It is very rarely that the telegraph lines or any telegraphers connected with the lines, are ever responsible for the truth or falsity of any information transmitted by them. They receive and transmit messages signed by their respective authors and deliver them to the persons or parties to whom they are addressed; like the postmasters as to mailing and delivering letters, they do not and cannot stop to enquire into the truth of their contents or the responsibility of their authors. In times like these, however, the authorities are exercising a partial restriction upon the telegraph, and having military possession of the lines, messages giving improper information are not allowed to be sent.

The business of telegraphing has rapidly grown into general use during the last five years, especially for commercial purposes. This latter great class of business, however, constituting the main reliance for support and profit, has now been almost entirely supplanted by military business, the commerce of the country being prostrate and the whole country absorbed in the war. The telegraph interests of the country—employing in the North American States an aggregate capital of from eight to ten millions of dollars—has chiefly fallen into the hands of six large corporations.

The corporations owning and operating all the lines in Kentucky, Tennessee, Mississippi, Louisiana, and North Alabama, is known as the South Western Telegraph Company. Their executive office has hitherto been in Louisville but was removed to Nashville at the beginning of the present troubles, thence to this place, and more recently to Jackson, Miss. Dr. N. Green is president, Geo. L. Douglass treasurer, and T. L. Carter secretary; the three constitute an executive board.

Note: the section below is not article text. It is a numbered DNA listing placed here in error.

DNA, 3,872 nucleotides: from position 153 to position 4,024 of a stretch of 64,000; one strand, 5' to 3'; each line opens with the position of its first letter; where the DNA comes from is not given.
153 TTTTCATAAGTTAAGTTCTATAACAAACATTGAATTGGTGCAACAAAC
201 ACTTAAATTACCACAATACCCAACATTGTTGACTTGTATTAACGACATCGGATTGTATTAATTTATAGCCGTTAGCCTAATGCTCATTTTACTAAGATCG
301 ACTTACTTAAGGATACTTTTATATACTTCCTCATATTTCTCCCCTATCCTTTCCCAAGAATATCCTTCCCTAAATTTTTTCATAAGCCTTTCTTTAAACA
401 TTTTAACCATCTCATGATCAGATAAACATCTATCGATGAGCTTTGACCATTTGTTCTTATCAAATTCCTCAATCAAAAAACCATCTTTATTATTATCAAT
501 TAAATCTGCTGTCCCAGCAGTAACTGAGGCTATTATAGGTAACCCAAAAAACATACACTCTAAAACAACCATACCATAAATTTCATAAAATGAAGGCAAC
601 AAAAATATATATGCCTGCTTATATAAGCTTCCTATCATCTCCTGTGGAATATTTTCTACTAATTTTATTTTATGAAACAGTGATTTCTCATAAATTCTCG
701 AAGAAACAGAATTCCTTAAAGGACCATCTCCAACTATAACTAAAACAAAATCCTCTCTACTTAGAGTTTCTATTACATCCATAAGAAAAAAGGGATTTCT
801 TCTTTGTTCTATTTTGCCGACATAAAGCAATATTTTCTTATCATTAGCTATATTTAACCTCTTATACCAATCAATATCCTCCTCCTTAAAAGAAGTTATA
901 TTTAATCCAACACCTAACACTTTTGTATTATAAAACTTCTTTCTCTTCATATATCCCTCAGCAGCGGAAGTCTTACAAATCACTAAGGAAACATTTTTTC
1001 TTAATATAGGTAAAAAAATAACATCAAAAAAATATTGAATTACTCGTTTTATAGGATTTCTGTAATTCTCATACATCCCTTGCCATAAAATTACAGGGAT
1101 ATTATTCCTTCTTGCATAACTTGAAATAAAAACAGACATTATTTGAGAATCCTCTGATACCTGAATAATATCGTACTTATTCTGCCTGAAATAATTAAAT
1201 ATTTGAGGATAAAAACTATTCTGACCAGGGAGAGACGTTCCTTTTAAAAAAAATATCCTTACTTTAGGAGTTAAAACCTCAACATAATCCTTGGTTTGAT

The practical management of the line is under our worthy fellow-citizen J. Vanhorn, Esq., as general superintendent, and to his and the efficiency of his competent assistant superintendent, are we indebted for what is universally conceded the best working line on the continent.

The lines across the river and throughout Arkansas, have been chiefly constructed and are managed by our enterprising friend H. M. Montgomery, Esq., as the head of a corporation known as the Arkansas State Telegraph Company, and to his persevering energy we are indebted for maintaining telegraphic communication with Little Rock and Fort Smith, under all the difficulties caused by swamps, forests and floods. To the ever ready kindness of J. Coleman, Esq., the Memphis office has for years owed its high degree of popularity.

Vicki Betts